Water Kefir science, selling, production, tastes, skills, safety, cider, fermentation, mistakes and successes. Peiman Koshravi discusses how it is made, how it can be flavored with everything from wild flowers to roots to fruit and even amasake, and how it might serve as the foundation for a business.
What is it and how is it different than cider? Peiman is the only person I’ve ever heard discuss how to ferment water kefir in the fridge at a low temperature to divine different flavors. Is it probiotic or just a tasty drink? What happens if you ferment it at different temperatures – or if a temperature variation occurs? What do you package or bottle it in? What happens if competing demands of running a business or your life prevent you from getting to it? What are the legal and health implications of allowing people to bring their own bottles?
Don’t start a fermentation business before watching this. He’s made all the mistakes you might make and what considerations you should take into account. This is not a lecture, or a staid discussion of business principles, it’s real life experience being shared by someone that has been there. And now makes amazing bread.
There are now two ways to register for WritersCultures or get on our mails list. Either follow us and DM at https://www.instagram.com/cultures.group/ with your email address or PayPal: https://paypal.me/FermentsandCultures ($1 or more, whatever you can afford)
InRetrospect is $75 USD and has been extended to June 1, 2022. That also means we are adding 200 more videos to the program. Follow us here at Vimeo https://vimeo.com/culturesgroup and you get to watch a whole lot of them as they are created .
Again, if you made videos in the past and want access to them all you have to contact us and let us know. It’s that simple. DM us on Instagram.
December 19 - Fruit From the Sands 11AM to 1 PM EDT
With Dr. Robert Spengler III and Caspar Hall of Zizinia de Les Flors)
Answers to how we can bring our world back from the precipice of destruction from climate change and unsustainable practices?. Factual evidence about who invented what, and how agriculture often drives the movement and destruction of countries and civilizations. Or, how taxation and ownership and religion and sovereignty often kills the farmers and those we count on to feed us? All about grapes and legendary wines from China, the actual origin of foods the Italians claim as their own, and the role of Sogdians, Persians, Russians, and Indians in shaping civilization and the food that is on our tables today.
Robert N Spengler III is currently the director of the Paleoethnobotany Laboratories at the Max Planck Institute for the Science of Human History (Max-Planck-Institut für Menschheitsgeschichte) in Jena. He recently wrapped up his research also a Visiting Research Scholar at the Institute for the Study of the Ancient World through New York University. Dr. Spengler was also a research fellow in Berlin, Germany, as a Volkswagen and Mellon Foundations Postdoctoral Fellow jointly appointed at the German Institute of Archaeology (Deutsches Archäologisches Institut, DAI), in the Eurasia Department and Freie Universität, Berlin. During which time he also retained his affiliation with Washington University in St. Louis in the Anthropology Department where he held a posting as a Research Associate the previous year. He defended his PhD at Washington University in St. Louis in March of 2013.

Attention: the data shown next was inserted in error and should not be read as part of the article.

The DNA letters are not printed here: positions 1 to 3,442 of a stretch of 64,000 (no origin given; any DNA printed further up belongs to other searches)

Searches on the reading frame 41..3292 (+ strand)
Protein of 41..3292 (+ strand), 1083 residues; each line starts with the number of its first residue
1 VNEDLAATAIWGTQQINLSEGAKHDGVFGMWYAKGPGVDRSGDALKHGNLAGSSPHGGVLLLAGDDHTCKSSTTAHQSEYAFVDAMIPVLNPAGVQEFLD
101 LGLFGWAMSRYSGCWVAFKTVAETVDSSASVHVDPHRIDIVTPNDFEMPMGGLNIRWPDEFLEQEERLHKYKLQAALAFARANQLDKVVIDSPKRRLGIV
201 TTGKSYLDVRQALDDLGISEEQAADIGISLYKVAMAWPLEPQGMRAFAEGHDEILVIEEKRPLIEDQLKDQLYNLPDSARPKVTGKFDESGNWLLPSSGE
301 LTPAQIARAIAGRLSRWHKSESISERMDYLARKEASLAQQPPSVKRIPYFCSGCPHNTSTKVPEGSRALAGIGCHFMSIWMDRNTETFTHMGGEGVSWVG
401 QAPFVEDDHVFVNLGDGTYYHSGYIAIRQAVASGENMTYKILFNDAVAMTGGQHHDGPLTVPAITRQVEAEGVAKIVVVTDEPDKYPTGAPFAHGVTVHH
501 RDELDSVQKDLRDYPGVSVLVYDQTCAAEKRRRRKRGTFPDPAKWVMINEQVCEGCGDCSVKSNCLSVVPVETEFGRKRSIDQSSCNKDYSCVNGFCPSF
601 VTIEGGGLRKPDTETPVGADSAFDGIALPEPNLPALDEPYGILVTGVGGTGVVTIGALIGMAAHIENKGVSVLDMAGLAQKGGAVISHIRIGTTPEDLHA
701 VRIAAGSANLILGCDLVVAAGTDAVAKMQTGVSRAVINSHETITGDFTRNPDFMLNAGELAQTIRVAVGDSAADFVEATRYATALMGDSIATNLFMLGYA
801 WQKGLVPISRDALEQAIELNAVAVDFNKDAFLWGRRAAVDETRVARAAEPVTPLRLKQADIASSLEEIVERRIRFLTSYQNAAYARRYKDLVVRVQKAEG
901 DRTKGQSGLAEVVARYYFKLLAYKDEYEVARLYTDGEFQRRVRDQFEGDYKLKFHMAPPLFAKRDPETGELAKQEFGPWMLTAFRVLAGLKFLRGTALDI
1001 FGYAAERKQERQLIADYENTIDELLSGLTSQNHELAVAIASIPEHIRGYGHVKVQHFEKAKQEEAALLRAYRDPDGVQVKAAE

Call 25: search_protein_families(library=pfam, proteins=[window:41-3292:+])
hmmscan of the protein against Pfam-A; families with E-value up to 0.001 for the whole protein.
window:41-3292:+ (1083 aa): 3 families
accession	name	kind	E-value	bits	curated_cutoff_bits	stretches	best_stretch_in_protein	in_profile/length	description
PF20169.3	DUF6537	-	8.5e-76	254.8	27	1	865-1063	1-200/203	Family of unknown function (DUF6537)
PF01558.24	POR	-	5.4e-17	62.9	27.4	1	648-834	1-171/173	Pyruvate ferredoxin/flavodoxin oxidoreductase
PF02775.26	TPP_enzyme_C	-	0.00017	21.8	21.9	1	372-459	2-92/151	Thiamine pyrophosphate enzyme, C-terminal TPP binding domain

He is studying the paleoeconomy and ecology of Central Asia from the third millennium B.C. onward and has ongoing research projects in Kazakhstan, Uzbekistan, Turkmenistan, China, and Mongolia. While he has used several methods in the archaeobotanical sciences, he primarily analyzes macrobotanical remains. Through this research he has shown that farming was an important part of the economy across eastern Central Asia for at least four millennia and that many important crops spread through this region in prehistory. Through his archaeobotanical studies, he is helping to fill in the last major gaps in the global map of agricultural spread, and showing how important the Silk Road was in the spread of specific crops and technologies. In addition, his data feed into a broader understanding of human adaptations, social development, and the linked nature between agricultural intensification and social complexity.
“The foods we eat have a deep and often surprising past. From almonds and apples to tea and rice, many foods that we consume today have histories that can be traced out of prehistoric Central Asia along the tracks of the Silk Road to kitchens in Europe, America, China, and elsewhere in East Asia. The exchange of goods, ideas, cultural practices, and genes along these ancient routes extends back five thousand years, and organized trade along the Silk Road dates to at least Han Dynasty China in the second century BC.
Balancing a broad array of archaeological, botanical, and historical evidence, Fruit from the Sands presents the fascinating story of the origins and spread of agriculture across Inner Asia and into Europe and East Asia. Through the preserved remains of plants found in archaeological sites, Robert N. Spengler III identifies the regions where our most familiar crops were domesticated and follows their routes as people carried them around the world. With vivid examples, Fruit from the Sands explores how the foods we eat have shaped the course of human history and transformed cuisines all over the globe.”